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Climate Change and Severe Weather
Climate Change and Severe Weather
​​​​Flooding at Chatfield State Park.

​​​​​​Why Is Climate Change and Severe Weather a Challenge?

In addition to severe weather events outside the natural range of variation, human activity and the production of atmospheric greenhouse gases produces a change in climate patterns. Both of these have the potential to severely disrupt ecosystems.  

What Are Some Examples? ​

  • Habitat shifting and alteration: desertification, tundra thawing. 

  • Droughts: severe lack of rain, loss of surface water sources. 

  • Temperature extremes: heat waves, cold spells, disappearance of glaciers. 

  • Storms and flooding: thunderstorms, tornadoes, hail storms, ice storms, blizzards, dust storms. 

What Are The Effects?

  • Increasing temperatures and changes in precipitation regimes may shift species and habitats in elevation and latitude.

  • Although fluctuation between wet and dry years is normal, as temperatures warm more frequent and intense droughts are expected and such events impact plant vigor.

  • Fewer and shorter cold spells accompanying warming temperatures, will fail to control the insect populations in many ecosystems. 

  • Warmer temperatures will produce earlier snowmelt and peak runoff, affecting insect and wildlife life cycles as well as seed production and germination.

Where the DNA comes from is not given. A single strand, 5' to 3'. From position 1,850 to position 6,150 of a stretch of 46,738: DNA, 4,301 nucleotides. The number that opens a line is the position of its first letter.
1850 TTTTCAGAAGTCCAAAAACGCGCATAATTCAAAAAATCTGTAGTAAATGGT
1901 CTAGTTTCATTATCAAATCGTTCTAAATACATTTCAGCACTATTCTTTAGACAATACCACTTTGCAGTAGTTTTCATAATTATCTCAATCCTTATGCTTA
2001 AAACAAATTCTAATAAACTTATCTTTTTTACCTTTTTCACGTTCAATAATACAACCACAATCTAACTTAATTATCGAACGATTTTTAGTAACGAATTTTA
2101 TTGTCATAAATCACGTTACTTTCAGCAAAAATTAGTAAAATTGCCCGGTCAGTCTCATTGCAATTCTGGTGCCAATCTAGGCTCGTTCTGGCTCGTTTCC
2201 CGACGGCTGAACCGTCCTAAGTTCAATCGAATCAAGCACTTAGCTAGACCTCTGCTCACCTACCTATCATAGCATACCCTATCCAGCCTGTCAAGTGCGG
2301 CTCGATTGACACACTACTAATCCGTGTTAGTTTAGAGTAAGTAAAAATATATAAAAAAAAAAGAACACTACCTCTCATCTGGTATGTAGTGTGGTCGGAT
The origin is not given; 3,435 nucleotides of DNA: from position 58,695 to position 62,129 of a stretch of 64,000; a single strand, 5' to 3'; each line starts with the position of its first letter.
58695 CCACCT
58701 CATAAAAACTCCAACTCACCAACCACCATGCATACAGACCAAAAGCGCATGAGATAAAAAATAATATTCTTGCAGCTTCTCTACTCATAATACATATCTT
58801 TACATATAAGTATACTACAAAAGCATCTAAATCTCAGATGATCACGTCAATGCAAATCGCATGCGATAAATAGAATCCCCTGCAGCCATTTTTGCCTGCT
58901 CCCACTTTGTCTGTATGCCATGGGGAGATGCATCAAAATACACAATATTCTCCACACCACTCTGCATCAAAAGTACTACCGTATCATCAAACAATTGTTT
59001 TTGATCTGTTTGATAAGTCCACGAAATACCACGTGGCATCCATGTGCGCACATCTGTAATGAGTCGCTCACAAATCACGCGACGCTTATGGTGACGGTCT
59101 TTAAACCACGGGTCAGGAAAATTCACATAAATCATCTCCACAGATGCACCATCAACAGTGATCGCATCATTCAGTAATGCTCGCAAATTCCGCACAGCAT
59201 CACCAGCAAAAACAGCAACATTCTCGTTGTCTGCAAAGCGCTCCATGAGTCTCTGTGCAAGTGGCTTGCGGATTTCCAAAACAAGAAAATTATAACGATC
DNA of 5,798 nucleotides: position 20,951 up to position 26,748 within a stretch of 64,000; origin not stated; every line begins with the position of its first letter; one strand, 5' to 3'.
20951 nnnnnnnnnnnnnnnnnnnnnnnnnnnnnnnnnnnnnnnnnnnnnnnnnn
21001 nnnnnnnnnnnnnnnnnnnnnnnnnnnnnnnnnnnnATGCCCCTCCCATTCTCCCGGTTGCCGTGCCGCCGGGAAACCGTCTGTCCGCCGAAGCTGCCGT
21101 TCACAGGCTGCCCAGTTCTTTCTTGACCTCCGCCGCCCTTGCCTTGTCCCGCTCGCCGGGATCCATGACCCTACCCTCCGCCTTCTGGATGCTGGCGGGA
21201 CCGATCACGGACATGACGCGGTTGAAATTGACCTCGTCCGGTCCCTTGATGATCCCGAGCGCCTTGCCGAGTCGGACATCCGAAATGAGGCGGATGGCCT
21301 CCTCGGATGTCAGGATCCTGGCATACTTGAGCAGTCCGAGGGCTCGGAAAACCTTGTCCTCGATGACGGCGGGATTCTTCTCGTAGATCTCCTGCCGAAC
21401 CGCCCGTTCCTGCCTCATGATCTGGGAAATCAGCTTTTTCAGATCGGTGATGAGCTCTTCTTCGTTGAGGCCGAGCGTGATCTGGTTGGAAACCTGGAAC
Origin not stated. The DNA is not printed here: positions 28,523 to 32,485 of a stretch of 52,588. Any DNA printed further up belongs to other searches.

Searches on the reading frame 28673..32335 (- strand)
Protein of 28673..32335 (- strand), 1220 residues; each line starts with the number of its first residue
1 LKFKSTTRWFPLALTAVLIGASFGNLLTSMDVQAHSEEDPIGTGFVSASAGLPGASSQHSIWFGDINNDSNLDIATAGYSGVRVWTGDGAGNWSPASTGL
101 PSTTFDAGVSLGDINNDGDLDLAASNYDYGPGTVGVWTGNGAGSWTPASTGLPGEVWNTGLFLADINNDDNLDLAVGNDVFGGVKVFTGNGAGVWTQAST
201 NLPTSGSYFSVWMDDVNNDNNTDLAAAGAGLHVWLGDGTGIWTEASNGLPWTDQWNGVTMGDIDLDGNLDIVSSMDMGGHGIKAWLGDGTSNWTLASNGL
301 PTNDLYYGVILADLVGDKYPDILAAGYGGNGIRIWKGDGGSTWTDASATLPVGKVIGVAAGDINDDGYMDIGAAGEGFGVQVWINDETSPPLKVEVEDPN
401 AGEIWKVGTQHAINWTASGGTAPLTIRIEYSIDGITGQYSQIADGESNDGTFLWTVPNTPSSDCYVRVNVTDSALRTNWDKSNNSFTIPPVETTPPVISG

• A changing climate is likely to increase the frequency and intensity of weather events, potentially impacting vulnerable species and their habitats.

What Is CPW Doing? 

Alongside the American pika, mountain ptarmigan are a vulnerable alpine species.CPW has a growing pool of research indicating that the American pika​ is thriving in Colorado. But because alpine species are especially vulnerable to even the slightest change in climate, CPW is implementing a long-term monitoring program of the American pika to ensure the maintenance of ​healthy populations and distributions well into the future. ​

Grouse rear their young in wet meadows, which can be adversely affected by droughts associated with climate change. In partnership with other organizations like the Nature Conservancy, CPW is working to place ​artificial​ structures on the land which help to pool water and recreate this important and vulnerable habitat. 

Climate change impacts forest growth and productivity through unprecedented temperatures, shift in weather patterns, and changes in atmospheric concentrations. CPW’s Forest Management Unit ​understands that a resilient forest is a healthy forest, and works to implement forest management strategies that mimic natural processes and take account of wildlife wellbeing.